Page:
Abstract: "Opinion mining" has been a flourishing application of Computational Linguistics for several years now, one reason being its commercial relevance in tracking opinions about products on web sites. For these purposes, current systems sometimes yield respectable results. But when moving to opinions whose target is less clear-cut (as for instance in political debate), the task becomes much more difficult. In my talk, I will present work on the SO-CAL opinion recognition system, where I have collaborated with colleagues at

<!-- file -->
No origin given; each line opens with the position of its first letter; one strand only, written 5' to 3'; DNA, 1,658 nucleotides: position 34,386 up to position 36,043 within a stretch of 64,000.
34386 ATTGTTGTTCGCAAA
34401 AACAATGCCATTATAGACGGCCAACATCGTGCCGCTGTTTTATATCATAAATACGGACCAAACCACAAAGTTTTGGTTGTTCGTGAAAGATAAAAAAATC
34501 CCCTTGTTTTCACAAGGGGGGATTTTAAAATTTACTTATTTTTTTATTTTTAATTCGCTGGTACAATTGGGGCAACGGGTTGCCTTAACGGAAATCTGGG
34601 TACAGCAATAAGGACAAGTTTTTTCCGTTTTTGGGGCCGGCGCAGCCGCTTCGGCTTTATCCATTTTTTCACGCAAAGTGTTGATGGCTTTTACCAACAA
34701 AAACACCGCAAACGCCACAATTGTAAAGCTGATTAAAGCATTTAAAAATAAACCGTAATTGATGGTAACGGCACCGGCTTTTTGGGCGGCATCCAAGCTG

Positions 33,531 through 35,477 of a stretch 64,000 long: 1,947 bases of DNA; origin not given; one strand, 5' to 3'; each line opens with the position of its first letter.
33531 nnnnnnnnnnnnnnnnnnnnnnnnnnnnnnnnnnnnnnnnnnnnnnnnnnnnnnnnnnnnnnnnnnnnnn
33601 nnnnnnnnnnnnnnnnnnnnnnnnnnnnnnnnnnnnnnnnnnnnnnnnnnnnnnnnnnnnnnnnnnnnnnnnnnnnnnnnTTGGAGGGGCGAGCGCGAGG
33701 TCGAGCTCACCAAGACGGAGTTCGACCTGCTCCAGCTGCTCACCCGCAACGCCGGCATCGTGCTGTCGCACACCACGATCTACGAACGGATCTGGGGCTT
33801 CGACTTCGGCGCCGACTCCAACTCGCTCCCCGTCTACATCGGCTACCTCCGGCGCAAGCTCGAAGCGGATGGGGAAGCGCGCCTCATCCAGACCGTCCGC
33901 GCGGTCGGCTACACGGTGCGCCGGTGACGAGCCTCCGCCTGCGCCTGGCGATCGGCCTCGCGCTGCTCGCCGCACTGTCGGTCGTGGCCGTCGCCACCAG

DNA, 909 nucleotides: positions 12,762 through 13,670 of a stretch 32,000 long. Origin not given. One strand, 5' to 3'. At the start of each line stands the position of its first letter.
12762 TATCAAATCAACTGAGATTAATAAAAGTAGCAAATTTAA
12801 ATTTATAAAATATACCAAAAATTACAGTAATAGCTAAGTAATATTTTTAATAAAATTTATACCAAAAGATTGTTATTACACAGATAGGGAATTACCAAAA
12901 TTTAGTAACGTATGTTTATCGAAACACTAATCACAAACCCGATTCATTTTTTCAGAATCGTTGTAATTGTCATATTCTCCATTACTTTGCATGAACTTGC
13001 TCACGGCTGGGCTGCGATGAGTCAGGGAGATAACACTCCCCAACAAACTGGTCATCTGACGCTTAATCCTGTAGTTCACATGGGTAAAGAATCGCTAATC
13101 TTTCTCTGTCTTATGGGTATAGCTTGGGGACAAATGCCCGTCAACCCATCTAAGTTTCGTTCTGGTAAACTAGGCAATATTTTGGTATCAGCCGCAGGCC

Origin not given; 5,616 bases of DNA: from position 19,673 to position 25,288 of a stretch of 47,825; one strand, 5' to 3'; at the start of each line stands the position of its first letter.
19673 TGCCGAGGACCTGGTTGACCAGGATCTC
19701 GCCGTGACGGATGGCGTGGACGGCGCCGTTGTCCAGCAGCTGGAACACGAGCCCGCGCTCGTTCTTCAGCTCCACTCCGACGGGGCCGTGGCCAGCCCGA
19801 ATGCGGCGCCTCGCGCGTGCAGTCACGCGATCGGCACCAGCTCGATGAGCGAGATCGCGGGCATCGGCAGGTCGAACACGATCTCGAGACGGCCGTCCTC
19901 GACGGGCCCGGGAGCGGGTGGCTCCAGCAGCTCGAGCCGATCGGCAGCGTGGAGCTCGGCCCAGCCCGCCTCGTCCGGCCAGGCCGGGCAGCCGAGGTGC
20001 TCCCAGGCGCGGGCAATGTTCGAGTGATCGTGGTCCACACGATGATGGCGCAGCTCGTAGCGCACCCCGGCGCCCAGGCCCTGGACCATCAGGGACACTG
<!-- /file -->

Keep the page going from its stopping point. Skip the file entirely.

Simon-Fraser University (Taboada et al. 2011), and discuss the various problems surfacing when applying this lexicon-based approach to different kinds of editorial text. One central problem is the role of discourse structure, which needs to be taken into account for appropriately recognizing author's stances. In our current work at Potsdam, we combine layers of discourse structure (most importantly coreference and connectives with their scopes) with the sentence-based opinion recognition as in SO-CAL; I present some first results of these efforts.